how many have there been, who have scorned God and despised religion, whom yet one curse or threat of this Word hath made to tremble and fall down before the convincing majesty and authority of it!

(2) This is that Word, which sweetly comforts and raises them, after their dejections.

All other applications to a wounded spirit are improper and impertinent. It is only Scripture-consolation that can ease it. The leaves of this book are like the leaves of that tree, Rev. xxii. 2. which were for the healing of the nations. The same weapon, that wounds, must here work the cure.

(3) This is that Word, which works the mighty change upon the heart, in renovation.

Take a man, who runs on in vile and desperate courses, who sells himself to do iniquity and commits all manner of wickedness with greediness; and make use of all the arguments that reason can suggest: these seldom reclaim any from their debaucheries or if, in some few, they do reform the life; yet they can never change the heart. But that, which no other means can effect, the Word of God can: Ps. xix. 7. The Law of God is perfect, converting the soul.

(4) This is that Word, which strengthens and arms the people of God, to endure the greatest temporal evils, only in hope of that future reward which it promiseth.

(5) This is that Word, which contains in it such a collection of rules and duties, that whosoever observes and obeys, shall in the end infallibly obtain everlasting life.

Though I can but just mention these heads unto you, yet there is enough in them to persuade you to be diligent in the Scriptures. In them, saith our Saviour, ye think to have eternal life,

We are all of us guilty malefactors; but God hath been pleased to afford us the mercy of this book: and, what! shall we not so much as read for our lives?

This is that book, according to which we must either stand or fall, be acquitted or condemned eternally. The unalterable sentence of the Last Day will pass upon us, as it is here recorded in this Scripture, Here we may, beforehand, know our doom; and what will become of us to all eternity. He, that believeth..... shall be saved; but he, that believeth not, shall be damned. It is said, Rev. xx. 12. that when the dead stood before God to be judged, the books were opened: that is, the Book of Conscience, and the Book of the Scripture. Be persuaded to open this book,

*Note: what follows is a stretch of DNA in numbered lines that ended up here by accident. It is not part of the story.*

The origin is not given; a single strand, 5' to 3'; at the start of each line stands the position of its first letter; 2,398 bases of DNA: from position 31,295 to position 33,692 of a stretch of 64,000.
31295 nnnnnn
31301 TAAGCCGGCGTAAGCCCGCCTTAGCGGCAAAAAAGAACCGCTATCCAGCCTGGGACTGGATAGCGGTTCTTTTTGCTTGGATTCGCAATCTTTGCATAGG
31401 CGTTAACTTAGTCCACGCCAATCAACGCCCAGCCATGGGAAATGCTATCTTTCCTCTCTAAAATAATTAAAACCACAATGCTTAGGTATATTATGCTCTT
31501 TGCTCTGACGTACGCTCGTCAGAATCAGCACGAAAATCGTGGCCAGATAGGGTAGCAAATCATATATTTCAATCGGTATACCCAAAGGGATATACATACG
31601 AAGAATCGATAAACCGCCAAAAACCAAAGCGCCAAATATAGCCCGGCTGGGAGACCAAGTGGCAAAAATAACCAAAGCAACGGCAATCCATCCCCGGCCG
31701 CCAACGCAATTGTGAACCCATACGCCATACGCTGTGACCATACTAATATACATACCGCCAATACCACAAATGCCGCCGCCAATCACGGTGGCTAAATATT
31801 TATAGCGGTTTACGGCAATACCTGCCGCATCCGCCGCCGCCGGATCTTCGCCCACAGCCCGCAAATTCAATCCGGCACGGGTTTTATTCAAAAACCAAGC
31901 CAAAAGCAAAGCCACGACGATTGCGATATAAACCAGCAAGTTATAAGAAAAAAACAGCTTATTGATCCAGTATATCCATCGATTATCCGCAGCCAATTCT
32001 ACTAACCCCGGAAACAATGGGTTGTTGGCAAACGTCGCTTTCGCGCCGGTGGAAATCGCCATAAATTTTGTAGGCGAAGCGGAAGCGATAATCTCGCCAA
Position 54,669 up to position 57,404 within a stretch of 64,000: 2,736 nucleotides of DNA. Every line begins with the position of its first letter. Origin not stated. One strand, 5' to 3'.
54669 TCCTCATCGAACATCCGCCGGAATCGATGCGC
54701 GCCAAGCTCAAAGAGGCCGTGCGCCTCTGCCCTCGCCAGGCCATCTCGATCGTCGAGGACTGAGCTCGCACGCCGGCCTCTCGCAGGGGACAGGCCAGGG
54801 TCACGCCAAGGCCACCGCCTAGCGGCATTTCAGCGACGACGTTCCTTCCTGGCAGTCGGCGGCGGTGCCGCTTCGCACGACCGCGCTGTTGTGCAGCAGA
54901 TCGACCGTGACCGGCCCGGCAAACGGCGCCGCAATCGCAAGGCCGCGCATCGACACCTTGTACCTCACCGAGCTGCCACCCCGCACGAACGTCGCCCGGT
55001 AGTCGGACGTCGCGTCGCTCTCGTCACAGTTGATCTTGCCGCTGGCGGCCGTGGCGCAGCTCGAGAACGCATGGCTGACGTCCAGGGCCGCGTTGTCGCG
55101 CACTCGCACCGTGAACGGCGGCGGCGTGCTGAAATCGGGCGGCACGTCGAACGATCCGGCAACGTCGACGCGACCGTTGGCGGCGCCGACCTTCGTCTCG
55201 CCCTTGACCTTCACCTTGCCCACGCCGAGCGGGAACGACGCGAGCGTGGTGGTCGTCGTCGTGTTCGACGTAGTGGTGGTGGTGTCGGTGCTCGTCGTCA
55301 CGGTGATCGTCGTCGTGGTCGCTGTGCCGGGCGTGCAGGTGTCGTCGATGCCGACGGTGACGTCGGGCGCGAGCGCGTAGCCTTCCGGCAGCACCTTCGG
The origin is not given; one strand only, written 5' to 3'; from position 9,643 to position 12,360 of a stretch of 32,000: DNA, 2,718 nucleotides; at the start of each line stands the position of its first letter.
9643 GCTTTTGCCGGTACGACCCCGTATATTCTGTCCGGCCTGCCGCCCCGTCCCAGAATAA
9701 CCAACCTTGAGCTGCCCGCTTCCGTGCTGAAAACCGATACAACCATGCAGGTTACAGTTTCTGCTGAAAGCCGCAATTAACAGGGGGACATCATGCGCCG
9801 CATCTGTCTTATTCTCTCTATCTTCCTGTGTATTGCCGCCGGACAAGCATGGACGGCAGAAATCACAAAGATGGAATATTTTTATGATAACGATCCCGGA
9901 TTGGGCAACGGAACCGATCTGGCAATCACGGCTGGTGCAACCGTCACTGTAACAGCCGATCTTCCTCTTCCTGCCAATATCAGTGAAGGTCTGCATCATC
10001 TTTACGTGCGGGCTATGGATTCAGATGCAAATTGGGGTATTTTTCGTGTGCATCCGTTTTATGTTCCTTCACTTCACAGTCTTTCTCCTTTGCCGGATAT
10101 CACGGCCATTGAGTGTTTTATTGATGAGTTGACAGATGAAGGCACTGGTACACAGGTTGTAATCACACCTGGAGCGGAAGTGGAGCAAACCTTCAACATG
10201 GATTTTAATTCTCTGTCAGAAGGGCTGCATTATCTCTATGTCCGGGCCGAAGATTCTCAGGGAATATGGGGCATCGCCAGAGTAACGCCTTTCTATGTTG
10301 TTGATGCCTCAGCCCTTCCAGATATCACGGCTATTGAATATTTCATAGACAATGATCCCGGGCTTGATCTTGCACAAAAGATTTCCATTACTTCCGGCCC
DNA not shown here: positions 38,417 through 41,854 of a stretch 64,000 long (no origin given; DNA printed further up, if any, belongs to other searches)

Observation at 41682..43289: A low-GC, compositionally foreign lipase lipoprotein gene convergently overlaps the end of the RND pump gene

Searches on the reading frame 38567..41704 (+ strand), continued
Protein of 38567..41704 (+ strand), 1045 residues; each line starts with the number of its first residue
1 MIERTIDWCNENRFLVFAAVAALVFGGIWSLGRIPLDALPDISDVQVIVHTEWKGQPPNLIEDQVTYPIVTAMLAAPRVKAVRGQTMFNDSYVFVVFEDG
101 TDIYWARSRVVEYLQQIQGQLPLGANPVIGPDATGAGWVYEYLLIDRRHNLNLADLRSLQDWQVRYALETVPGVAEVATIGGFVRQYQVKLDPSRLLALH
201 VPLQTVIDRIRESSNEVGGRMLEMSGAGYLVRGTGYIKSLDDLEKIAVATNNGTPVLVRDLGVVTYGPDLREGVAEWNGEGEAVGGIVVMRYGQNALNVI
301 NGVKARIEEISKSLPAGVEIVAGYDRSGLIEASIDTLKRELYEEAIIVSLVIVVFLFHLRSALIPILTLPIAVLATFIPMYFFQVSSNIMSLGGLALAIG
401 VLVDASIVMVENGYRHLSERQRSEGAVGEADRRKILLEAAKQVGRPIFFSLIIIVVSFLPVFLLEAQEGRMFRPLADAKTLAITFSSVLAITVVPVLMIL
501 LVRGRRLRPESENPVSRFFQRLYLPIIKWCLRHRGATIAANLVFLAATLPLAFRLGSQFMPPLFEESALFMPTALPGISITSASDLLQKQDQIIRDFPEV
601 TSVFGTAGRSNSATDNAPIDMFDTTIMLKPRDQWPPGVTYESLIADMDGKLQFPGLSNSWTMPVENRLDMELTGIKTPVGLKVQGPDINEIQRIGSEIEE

and to judge yourselves out of it before the Last Day. It is not a sealed book to you: you may there read what your present state is, and foretel what your future will be. If it be a state of sin and wrath, search farther: there are directions how you may change this wretched state for a better. If it be a state of grace and favour, there are rules how to preserve you in it. It is a word suited to all persons, all occasions, all exigencies it informs the ignorant, strengthens the weak, comforts the disconsolate, supports the afflicted, relieves the tempted, resolves the doubtful, directs all to those ways which lead to endless happiness; where, as the word of God hath dwelt richly in us, so we shall dwell for ever gloriously with God.



MAT. x. 29, 30.




HE mystery of God's Providence, next to that of Man's Redemption, is the most sublime and inscrutable. It is easy, in both, to run ourselves off our reason: for, as reason confesseth itself at a loss, when it attempts a search into those Eternal Decrees, of electing sinners to salvation, and designing Christ to save them; so must it, likewise, when it attempts to trace out all those entangled mazes and labyrinths, wherein the Divine Providence walks. We may sooner tire reason, in such a pursuit, than satisfy it; unless it be some kind of satisfaction, when we have driven it to a nonplus, to relieve ourselves with an Babos: 0 the depth of the.....wisdom and knowledge of God! how unsearchable are his judgments, and his ways past finding


This knowledge, therefore, being too wonderful for us, I shall not presume to conduct you into that secret place, that pavilion of clouds and surrounding darkness, where God sits holding the rudder of the world, and steering it through all the floatings of casualty and contingency to his own fore-ordained ends where he grasps and turns the great engine of nature in his hands; fastening one pin, and loosing another; moving and removing the several wheels of it; and framing the whole according to the eternal idea of his own understanding. Let it content us, to consider so much of God's Providence as may affect us with comfort, in reflecting on that particular care which he takes of us; rather than with wonder and astonishment, by